BY MELISSA RUGGIERI/AJC Music Scene
MINNEAPOLIS – When Lizz Wright performed at the Dakota Jazz Club on April 19, 2016, a special guest was in the crowd at the downtown Minneapolis venue – Prince.
Hers was the last live performance the legendary singer ever witnessed before his untimely death two days later.
This spring, Wright returned to the venue on April 20 – a date the venue was happy to accommodate – to perform, somewhat in honor of Prince.
“I remember being in this room,” she said, sitting in the empty Dakota a few hours before her performance in April, “and we just finished soundcheck and got the news that he was coming. This kind of wave just came over the band and I was like, we can’t overreact…Everybody saw him (that night) but me! To tell you the truth, I was just trying to stay anchored and just make sure I got to that place where I’m loose. It took great focus, because he’s quite a presence and he’s very deeply revered. I’m grateful for the experience.”
The native of small-town Georgia (Hahira, near Valdosta) who attended Georgia State University and was part of Atlanta’s vocal group Spirit, in the early ‘00s, now splits her time between the mountains of western North Carolina and Chicago.
She’s currently on tour to support her sixth album, “Grace,” which was already recorded at the time of our interview in April, but just released Sept. 15.
Wright will swing through Atlanta – where plenty of family and friends will be in attendance – on Sept. 22.
A warm and gracious presence, Wright said the new album is about her Southern roots and showcases “my take on Americana.”
In addition to her interpretations of songs by Ray Charles (“What Would I Do Without You”) and Allen Toussaint (a winsome “Southern Nights”), Wright also tackles Nina Simone’s “Seems I’m Never Tired of Lovin’ You,” with an appearance by choir singers from local Atlanta churches under the direction of longtime collaborator Kenny Banks Sr.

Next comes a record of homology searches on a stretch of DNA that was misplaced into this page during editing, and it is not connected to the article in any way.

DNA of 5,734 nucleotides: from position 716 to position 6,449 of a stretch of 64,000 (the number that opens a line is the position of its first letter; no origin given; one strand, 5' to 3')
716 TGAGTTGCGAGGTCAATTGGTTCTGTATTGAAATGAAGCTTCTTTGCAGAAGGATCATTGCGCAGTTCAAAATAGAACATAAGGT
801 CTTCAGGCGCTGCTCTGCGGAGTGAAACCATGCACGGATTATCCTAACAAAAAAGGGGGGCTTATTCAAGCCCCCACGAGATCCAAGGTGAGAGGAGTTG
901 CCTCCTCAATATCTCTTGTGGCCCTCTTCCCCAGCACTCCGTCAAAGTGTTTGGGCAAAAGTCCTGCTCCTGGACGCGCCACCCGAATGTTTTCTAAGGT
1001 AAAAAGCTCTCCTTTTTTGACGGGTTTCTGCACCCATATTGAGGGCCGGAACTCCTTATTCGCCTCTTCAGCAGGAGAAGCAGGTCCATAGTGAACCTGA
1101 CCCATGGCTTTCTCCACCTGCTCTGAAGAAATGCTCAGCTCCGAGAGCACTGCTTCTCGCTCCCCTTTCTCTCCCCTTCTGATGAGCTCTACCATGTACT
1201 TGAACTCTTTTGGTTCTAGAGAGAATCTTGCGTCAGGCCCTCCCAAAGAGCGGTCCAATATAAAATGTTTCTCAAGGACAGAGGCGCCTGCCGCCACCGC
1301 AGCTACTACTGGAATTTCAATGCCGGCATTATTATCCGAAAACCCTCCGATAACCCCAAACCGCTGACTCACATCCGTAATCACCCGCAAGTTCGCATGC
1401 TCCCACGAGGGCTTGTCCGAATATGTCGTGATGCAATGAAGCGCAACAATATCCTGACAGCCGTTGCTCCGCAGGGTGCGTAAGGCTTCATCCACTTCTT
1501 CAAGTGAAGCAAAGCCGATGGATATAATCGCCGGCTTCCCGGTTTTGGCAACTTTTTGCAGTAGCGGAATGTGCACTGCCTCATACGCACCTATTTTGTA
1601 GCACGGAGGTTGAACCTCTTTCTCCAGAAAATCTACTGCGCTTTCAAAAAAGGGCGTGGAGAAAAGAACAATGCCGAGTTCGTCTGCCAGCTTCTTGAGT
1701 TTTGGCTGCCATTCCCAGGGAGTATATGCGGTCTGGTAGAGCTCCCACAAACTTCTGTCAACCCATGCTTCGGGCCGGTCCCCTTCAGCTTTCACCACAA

Wright describes her upbringing as filled with music in a family that reveled in song.
“My father was a pastor pretty much my entire childhood and we had these mini services at home – we called them family devotions,” she said. “And we would sing and act our parables. A lot of what’s become my style of music has a lot to do with my dad’s very signature idea of early childhood development.”
Her musical path has traversed jazz and gospel, and with producer Joe Henry, whom she calls “one of my favorite writers,” Wright used her silky, smoky voice to convey the essence of her Southern heritage on the new record.
But, she says, “Grace,” whose title track comes from Rose Cousins, is not a change in direction.
“This is not a statement about what I want to be in the future,” she says. “This is a response to the present.”
With Leeda “Lyric” Jones. 8 p.m. Sept. 22. $41.Variety Playhouse, 1099 Euclid Ave. NE, Atlanta. 1-877-987-6487, www.ticketfly.com.